Italian bank boss resigns over Libyan money row

Alessandro Profumo

The head of Italy’s biggest bank Unicredit, Alessandro Profumo, was forced to resign in a row with shareholders over the influx of Libyan money in the company’s capital.

“There was a demand made by the board of directors and he resigned,” his wife Sabina Ratti was quoted as saying late Tuesday by the news agencies Ansa and Radiocor after an emergency board meeting convened to discuss the row.

The bank issued a statement after the four-hour meeting, saying the “board had taken the position … that the time for a change of the head of the group has come,” adding: “Alessandro Profumo therefore handed in his resignation.”

It said Unicredit chairman Dieter Rampl would take charge until a replacement was found “in the coming weeks.”

The spat had pitted some of the bank’s Italian and German shareholders against Profumo.

Profumo has been chief executive since 1997 and has overseen a major international expansion drive by the bank, particularly into central and eastern Europe. In 2005, the bank merged with German lender HVB.

He is also president of the European Banking Federation in Brussels.

Profumo could get a package of 40 million euros (53 million dollars), Italy’s Ansa news agency said but the bank did not confirm the figure.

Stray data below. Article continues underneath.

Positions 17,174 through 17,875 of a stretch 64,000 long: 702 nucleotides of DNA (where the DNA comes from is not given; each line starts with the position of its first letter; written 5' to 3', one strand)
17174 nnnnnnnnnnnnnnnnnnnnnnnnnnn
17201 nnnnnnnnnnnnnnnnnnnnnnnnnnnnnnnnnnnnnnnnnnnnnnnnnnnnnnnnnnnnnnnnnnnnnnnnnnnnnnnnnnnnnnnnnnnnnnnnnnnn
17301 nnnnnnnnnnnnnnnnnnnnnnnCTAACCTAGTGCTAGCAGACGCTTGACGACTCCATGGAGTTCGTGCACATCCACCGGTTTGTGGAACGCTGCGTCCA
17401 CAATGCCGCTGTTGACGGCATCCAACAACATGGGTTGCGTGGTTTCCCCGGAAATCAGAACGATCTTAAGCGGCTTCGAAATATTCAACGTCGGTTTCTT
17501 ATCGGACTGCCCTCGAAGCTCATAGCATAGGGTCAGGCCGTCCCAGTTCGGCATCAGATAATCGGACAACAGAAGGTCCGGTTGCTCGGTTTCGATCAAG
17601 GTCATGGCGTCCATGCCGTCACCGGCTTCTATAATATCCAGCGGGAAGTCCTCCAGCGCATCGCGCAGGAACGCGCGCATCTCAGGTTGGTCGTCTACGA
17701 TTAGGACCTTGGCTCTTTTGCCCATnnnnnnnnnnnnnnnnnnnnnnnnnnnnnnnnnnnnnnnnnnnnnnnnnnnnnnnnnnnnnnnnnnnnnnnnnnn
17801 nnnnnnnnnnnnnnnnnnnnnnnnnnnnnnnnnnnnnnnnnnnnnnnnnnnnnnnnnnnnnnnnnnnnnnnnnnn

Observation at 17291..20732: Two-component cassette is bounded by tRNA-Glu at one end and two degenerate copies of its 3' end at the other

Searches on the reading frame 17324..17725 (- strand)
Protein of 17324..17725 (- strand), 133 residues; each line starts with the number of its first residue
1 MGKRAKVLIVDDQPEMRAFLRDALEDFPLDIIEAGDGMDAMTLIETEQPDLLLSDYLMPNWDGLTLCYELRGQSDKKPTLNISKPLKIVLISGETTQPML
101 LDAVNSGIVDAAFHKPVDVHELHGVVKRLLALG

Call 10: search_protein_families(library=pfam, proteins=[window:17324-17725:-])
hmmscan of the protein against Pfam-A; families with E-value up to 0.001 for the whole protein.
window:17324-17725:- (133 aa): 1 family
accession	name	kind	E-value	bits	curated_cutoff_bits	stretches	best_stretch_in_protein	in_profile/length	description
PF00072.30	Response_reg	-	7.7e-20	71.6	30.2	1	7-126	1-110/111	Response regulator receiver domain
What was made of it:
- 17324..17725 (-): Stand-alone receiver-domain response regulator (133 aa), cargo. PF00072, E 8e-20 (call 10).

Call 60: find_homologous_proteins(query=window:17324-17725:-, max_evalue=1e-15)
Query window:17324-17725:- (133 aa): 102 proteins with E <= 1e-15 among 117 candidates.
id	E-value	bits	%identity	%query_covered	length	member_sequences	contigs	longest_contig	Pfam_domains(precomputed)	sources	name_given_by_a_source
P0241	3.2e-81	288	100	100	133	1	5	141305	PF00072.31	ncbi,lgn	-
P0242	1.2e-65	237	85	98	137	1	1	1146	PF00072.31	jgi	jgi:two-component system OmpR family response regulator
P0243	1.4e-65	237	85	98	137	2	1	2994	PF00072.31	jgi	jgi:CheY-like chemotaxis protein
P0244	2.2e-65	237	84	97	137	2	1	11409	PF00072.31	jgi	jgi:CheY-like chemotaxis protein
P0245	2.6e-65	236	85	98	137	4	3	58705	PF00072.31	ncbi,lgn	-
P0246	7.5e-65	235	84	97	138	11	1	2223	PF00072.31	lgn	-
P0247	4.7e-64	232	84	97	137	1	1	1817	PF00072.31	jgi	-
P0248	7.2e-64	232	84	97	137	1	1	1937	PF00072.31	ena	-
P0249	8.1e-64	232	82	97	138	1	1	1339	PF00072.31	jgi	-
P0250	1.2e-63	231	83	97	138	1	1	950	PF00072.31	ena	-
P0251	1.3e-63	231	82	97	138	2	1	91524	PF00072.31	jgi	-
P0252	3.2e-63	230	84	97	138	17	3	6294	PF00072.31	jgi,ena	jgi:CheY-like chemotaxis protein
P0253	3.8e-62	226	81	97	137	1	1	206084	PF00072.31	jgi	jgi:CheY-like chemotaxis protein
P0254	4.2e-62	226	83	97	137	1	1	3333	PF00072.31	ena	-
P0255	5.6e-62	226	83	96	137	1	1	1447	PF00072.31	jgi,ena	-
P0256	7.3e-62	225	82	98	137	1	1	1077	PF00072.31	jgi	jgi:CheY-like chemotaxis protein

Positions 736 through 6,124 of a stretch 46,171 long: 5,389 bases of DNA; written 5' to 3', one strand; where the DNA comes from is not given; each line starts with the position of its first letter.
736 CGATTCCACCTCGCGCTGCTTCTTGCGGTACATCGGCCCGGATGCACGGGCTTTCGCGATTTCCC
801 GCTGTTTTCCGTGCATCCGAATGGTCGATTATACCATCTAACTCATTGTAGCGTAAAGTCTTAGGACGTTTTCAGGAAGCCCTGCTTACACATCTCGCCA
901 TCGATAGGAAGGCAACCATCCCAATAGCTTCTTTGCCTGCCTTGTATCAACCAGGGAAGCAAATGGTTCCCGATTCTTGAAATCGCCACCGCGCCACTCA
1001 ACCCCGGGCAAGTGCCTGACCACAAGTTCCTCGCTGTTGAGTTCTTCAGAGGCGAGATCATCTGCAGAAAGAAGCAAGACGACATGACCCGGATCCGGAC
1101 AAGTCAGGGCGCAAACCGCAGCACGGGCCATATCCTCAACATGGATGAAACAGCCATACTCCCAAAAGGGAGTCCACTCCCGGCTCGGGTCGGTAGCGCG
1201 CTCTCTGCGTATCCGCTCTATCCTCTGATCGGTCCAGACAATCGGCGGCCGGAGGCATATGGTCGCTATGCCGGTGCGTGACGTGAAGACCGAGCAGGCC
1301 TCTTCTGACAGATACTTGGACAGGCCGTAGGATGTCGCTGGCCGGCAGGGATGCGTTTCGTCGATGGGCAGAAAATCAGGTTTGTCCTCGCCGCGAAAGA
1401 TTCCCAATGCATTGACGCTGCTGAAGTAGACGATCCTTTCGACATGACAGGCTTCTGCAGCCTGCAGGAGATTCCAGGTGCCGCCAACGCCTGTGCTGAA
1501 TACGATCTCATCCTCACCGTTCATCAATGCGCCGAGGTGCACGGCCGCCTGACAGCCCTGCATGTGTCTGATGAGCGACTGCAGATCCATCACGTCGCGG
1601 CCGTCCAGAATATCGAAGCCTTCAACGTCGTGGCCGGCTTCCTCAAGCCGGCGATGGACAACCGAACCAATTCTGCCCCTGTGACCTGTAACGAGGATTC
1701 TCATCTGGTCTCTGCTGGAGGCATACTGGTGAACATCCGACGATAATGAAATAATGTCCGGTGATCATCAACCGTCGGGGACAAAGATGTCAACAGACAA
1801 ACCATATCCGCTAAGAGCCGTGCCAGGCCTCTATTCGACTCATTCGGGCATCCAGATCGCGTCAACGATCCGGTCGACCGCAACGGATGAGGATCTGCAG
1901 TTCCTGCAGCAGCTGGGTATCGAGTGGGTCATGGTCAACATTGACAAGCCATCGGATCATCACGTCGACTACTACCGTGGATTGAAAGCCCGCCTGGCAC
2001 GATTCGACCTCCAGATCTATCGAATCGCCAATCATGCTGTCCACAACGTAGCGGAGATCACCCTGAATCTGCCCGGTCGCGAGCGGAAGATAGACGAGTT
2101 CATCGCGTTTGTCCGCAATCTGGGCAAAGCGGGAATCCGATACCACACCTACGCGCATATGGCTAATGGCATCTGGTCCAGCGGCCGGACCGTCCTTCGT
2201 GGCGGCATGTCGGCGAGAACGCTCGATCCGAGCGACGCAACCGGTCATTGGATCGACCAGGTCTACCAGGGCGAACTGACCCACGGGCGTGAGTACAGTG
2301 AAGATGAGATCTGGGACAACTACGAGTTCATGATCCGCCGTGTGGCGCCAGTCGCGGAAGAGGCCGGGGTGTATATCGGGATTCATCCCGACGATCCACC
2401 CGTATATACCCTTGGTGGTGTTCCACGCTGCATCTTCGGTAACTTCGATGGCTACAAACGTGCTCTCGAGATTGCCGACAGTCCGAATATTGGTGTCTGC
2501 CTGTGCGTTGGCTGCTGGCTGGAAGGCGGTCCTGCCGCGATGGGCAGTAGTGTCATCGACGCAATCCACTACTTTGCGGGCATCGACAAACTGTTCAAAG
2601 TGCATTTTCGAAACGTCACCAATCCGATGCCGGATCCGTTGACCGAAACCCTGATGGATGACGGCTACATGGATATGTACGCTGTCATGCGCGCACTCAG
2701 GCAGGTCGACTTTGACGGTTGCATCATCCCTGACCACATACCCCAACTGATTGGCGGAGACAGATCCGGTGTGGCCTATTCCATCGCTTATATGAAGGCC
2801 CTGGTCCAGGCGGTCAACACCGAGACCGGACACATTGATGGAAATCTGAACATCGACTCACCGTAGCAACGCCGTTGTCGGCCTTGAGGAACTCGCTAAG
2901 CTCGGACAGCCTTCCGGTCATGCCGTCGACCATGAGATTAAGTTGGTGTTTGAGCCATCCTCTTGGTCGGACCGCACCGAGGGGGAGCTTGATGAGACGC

The stakes in Unicredit held by the Libyan central bank and the Libyan Investment Authority have risen this year to a total of more than 7.5 percent, making the Libyan state the largest single shareholder in the bank.

This has stoked anger among some other shareholders, who have accused Profumo of failing to inform them of these developments, the reports said.

Tensions were already simmering because of the bank’s poor earnings, with net profit last year plunging 57.6 percent to 1.702 billion euros.

Shares in Unicredit were down 2.11 percent on the Milan stock exchange at the close of trading, while the benchmark FTSE Mib index slipped 0.06 percent.

Unicredit is one of the biggest banks in Europe. It has a market capitalisation of 37.3 billion euros and around 162,000 employees with branches in 22 countries.

Shareholders include several Italian bank foundations, German insurance giant Allianz and the Aabar Fund from Abu Dhabi.

Source: AFP

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